Drexel Burnham Lambert was the investment bank most responsible for the boom in private equity during the 1980s due to its leadership in the issuance of high-yield debt. The firm was first rocked by scandal on May 12, 1986, when Dennis Levine, a Drexel managing director and investment banker, was charged with insider trading. Levine pleaded guilty to four felonies, and implicated one of his recent partners, arbitrageur Ivan Boesky. Largely based on information Boesky promised to provide about his dealings with Michael Milken, the Securities and Exchange Commission initiated an investigation of Drexel on November 17. Two days later, Rudy Giuliani, the United States Attorney for the Southern District of New York, launched his own investigation.
For two years, Drexel steadfastly denied any wrongdoing, claiming that the criminal and SEC cases were based almost entirely on the statements of an admitted felon looking to reduce his sentence. However, it was not enough to keep the SEC from suing Drexel in September 1988 for insider trading, stock manipulation, defrauding its clients and stock parking (buying stocks for the benefit of another). All of the transactions involved Milken and his department. Giuliani began seriously considering indicting Drexel under the powerful Racketeer Influenced and Corrupt Organizations Act (RICO), under the doctrine that companies are responsible for an employee's crimes.
The threat of a RICO indictment, which would have required the firm to put up a performance bond of as much as $1 billion in lieu of having its assets frozen, unnerved many at Drexel. Most of Drexel's capital was borrowed money, as is common with most investment banks and it is difficult to receive credit for firms under a RICO indictment. Drexel's CEO, Fred Joseph said that he had been told that if Drexel were indicted under RICO, it would only survive a month at most.
With literally minutes to go before being indicted, Drexel reached an agreement with the government in which it pleaded nolo contendere (no contest) to six felonies – three counts of stock parking and three counts of stock manipulation. It also agreed to pay a fine of $650 million – at the time, the largest fine ever levied under securities laws. Milken left the firm after his own indictment in March 1989. Effectively, Drexel was now a convicted felon.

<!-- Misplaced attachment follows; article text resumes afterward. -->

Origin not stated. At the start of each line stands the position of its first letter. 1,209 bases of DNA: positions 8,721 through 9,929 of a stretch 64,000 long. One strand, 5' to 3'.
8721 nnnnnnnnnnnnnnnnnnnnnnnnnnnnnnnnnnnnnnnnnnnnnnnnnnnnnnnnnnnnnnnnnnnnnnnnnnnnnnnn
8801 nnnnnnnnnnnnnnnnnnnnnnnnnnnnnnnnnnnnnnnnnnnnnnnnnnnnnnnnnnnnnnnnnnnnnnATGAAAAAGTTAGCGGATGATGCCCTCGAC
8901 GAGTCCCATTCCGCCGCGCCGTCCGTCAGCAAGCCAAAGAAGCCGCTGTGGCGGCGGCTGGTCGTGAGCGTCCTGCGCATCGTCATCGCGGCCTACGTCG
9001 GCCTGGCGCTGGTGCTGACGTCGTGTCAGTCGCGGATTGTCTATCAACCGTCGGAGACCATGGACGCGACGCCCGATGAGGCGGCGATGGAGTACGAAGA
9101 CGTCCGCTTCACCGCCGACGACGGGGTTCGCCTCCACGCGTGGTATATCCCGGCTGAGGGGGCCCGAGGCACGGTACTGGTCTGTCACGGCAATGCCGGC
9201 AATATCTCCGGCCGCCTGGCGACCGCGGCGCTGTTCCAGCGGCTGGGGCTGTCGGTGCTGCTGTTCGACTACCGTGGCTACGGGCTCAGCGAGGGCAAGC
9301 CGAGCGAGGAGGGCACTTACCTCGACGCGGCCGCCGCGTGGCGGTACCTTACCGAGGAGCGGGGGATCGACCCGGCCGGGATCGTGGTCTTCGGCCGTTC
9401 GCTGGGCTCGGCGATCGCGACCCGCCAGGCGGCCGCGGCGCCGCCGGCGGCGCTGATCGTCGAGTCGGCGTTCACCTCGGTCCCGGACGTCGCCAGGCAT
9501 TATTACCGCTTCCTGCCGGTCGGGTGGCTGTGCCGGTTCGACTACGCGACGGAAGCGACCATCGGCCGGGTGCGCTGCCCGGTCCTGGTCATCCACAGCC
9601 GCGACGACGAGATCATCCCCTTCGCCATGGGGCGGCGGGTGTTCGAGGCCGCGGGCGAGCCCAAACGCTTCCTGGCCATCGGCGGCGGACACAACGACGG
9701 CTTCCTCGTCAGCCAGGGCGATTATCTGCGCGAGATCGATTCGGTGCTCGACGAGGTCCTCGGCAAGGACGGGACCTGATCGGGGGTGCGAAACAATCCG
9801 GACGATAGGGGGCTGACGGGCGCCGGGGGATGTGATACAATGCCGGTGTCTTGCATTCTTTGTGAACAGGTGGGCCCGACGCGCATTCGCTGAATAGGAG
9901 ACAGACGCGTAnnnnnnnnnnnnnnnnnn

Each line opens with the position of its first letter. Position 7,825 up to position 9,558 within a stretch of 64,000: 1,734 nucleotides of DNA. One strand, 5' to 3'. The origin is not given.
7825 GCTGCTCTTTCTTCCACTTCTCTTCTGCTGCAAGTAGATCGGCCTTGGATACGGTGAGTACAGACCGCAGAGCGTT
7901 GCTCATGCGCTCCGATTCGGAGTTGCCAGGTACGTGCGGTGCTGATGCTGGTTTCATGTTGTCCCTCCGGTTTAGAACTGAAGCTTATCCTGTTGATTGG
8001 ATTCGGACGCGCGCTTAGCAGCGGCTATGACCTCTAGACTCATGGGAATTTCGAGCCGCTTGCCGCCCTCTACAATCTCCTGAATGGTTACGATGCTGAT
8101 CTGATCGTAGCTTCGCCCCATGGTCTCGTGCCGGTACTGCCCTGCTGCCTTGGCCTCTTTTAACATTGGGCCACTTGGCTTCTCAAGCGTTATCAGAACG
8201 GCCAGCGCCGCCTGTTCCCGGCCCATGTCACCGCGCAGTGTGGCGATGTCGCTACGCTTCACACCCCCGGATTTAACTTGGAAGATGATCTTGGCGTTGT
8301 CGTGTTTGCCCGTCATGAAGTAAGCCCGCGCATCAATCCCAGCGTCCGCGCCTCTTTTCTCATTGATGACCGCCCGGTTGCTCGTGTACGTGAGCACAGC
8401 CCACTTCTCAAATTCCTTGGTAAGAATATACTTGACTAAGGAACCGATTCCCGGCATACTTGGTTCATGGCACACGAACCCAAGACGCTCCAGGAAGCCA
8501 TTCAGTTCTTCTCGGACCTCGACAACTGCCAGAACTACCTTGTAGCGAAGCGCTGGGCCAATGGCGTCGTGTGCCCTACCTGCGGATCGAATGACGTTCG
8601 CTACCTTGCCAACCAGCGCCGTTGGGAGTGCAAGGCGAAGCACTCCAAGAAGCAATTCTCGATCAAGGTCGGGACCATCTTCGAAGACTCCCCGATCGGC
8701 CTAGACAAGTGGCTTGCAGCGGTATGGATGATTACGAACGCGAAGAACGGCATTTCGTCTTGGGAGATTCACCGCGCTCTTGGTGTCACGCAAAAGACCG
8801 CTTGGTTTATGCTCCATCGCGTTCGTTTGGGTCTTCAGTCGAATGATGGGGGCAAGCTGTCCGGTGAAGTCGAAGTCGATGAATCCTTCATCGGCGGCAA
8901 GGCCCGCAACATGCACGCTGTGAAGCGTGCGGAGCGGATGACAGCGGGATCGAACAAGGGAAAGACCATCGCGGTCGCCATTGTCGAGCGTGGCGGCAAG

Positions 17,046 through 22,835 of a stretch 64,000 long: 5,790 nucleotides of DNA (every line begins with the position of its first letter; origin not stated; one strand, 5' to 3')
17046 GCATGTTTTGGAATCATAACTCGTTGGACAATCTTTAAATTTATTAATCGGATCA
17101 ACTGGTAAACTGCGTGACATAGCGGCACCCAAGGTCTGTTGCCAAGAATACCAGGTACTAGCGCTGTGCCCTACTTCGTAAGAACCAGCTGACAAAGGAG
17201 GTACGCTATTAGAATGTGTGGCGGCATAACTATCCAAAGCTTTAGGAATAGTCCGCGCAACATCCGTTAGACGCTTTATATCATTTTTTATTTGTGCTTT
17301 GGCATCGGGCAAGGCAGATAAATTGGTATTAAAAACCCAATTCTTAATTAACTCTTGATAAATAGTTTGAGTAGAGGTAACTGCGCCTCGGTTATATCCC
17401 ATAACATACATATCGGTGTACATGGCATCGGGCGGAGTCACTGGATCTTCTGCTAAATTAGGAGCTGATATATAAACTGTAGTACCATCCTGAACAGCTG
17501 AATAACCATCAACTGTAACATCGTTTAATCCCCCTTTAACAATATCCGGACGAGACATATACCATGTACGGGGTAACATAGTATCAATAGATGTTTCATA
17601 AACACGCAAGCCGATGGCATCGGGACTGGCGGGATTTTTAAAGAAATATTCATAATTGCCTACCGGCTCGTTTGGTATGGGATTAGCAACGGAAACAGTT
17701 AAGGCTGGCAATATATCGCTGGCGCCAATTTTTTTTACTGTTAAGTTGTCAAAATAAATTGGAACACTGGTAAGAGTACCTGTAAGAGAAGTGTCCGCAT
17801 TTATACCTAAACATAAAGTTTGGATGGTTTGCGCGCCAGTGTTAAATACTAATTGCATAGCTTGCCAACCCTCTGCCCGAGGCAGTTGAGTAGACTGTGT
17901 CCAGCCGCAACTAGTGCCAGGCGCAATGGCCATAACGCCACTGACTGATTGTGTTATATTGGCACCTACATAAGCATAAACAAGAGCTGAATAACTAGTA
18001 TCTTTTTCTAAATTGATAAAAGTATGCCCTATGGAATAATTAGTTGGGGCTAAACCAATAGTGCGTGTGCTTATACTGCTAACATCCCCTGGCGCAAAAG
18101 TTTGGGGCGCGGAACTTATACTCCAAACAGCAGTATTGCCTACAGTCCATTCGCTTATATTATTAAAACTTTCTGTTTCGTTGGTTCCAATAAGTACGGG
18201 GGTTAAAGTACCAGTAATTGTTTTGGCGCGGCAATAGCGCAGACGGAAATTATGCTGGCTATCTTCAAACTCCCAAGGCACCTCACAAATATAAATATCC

In April 1989, Drexel settled with the SEC, agreeing to stricter safeguards on its oversight procedures. Later that month, the firm eliminated 5,000 jobs by shuttering three departments – including the retail brokerage operation.
Meanwhile, the high-yield debt markets had begun to shut down in 1989, a slowdown that accelerated into 1990. On February 13, 1990 after being advised by United States Secretary of the Treasury Nicholas F. Brady, the U.S. Securities and Exchange Commission (SEC), the New York Stock Exchange (NYSE) and the Federal Reserve System, Drexel Burnham Lambert officially filed for Chapter 11 bankruptcy protection.
In the 1980s, the boom in private equity transactions, specifically leveraged buyouts, was driven by the availability of financing, particularly high-yield debt, also known as "junk bonds". The collapse of the high yield market in 1989 and 1990 would signal the end of the LBO boom. At that time, many market observers were pronouncing the junk bond market “finished.” This collapse would be due largely to three factors:
The collapse of Drexel Burnham Lambert, the foremost underwriter of junk bonds (discussed above).
The dramatic increase in default rates among junk bond issuing companies. The historical default rate for high yield bonds from 1978 to 1988 was approximately 2.2% of total issuance. In 1989, defaults increased dramatically to 4.3% of the then $190 billion market and an additional 2.6% of issuance defaulted in the first half of 1990.